State lawmakers have finally done the right thing with the so-called “Tech Tax.”
By an overwhelming margin, they have tossed it in the hopper of bad ideas. After only a few short weeks on the books, the delete button has been pushed.
It was a major retreat for Democrats, who just a few weeks ago had their arms twisted by their leadership to pass it. Yesterday, they stampeded away from it.
For Democrats, it was an embarrassment that never had to happen.
Democratic leadership failed to heed all the warning signs that clearly indicated this was a bad tax, a job-killing, economy-stalling burden that our tech-heavy state didn’t need. It applied the state’s 6.25 percent sales tax to a large segment of our economy — software and technical services.
The tech tax was a poorly vetted policy, so broadly and vaguely written that even the state Department of Revenue was unclear about its scope. Democrats had only a vague idea of what they were voting on. But, as usual, they followed where their noses were led by their leaders.
House Speaker Robert DeLeo, one those leading his “people” by the nose, hailed the reversal of course at a Merrimack Valley Chamber of Commerce luncheon yesterday in Haverhill.
DeLeo said this year’s tax revenue windfall made it unncessary to raise other taxes to recoup the “lost” revenue.
“I’m not interested in new taxes to replace the tax we cut yesterday,” DeLeo said.
Michael Widmer, who was in Newburyport yesterday to address the Greater Newburyport Chamber of Commerce, had a more honest assessment of the debacle.
Widmer heads the Massachusetts Tax Foundation, a non-profit group that studies state finances and policy.
“The passing of the tax reflected a lack of due diligence on the part of lawmakers,” said Widmer, whose group lobbied against it. “The business community finally raised its voice, and Chamber members like those here today have always got to reach out to state representatives when bad initiatives are being considered.”
The tax was a solution in search of a problem. Billed as a way to pay for state infrastructure repairs, it came at a time when the state is hauling in tax revenues hand over fist. The state’s treasure trove of taxes has been steadily increasing, despite a still sluggish economy that has seen employment numbers remain stagnant.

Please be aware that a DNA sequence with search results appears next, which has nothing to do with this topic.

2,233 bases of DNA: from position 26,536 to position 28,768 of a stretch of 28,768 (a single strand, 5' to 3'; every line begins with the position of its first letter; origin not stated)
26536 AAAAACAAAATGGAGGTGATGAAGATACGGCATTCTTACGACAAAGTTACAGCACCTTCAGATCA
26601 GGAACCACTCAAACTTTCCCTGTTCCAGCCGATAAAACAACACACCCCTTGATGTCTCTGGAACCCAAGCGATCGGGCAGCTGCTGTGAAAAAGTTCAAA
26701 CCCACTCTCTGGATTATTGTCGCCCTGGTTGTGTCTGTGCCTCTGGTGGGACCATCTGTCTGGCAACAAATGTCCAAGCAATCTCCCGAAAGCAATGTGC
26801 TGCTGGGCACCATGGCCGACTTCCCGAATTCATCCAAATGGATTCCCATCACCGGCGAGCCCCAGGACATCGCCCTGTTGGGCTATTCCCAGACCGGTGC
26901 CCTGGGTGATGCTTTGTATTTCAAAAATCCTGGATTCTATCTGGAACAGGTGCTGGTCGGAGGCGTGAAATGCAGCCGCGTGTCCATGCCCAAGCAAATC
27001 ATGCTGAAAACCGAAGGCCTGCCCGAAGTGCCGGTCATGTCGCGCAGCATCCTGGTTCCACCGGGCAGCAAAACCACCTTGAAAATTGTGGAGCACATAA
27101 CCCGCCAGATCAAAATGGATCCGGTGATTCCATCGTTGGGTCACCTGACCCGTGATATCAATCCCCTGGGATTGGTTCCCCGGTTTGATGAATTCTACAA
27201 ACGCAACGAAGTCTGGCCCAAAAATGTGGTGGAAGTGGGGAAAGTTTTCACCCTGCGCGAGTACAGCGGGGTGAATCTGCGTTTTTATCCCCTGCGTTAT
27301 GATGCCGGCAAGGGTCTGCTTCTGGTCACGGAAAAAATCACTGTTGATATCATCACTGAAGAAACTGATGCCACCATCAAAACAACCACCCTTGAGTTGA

August’s revenue numbers are a good example. According to the state Department of Revenue, preliminary revenue collections for August totaled $1.543 billion, $121 million or 8.5 percent more than the state took in last August. That’s $64 million above the monthly benchmark that the state was aiming at.
Massachusetts government is having a very profitable year. There was no need to pick the pockets of one of the brightest spots in our economy. Let’s hope that the next time lawmakers take a run at the goose laying the golden eggs, they don’t cook it.
Even taxaholic Gov. Deval Patrick admitted the tax was a step too far. At an event in Worcester, he called the tax a “serious blot” on the state’s reputation.
The vote to kill the new tax was a rare bipartisan rebuke of the latest effort to pick the pockets of businesses and, indirectly, the taxpayers whom they are elected to serve.
“Today is corrections day,” Senate Minority Leader Bruce Tarr of Gloucester said as the Senate debate began, according to the Statehouse News Service. “We can correct this mistake of trying to impose a tax on the innovation economy.”
It’s good to see an egregious error corrected and the tech tax repealed, just as the Dukakis era sales tax on “services” was repealed when Republican William Weld was elected to replace the Democratic spendthrift.
But voters should remember whose side the newest generation of taxaholics was on when the tech tax was first proposed.
They were for it before they were against it.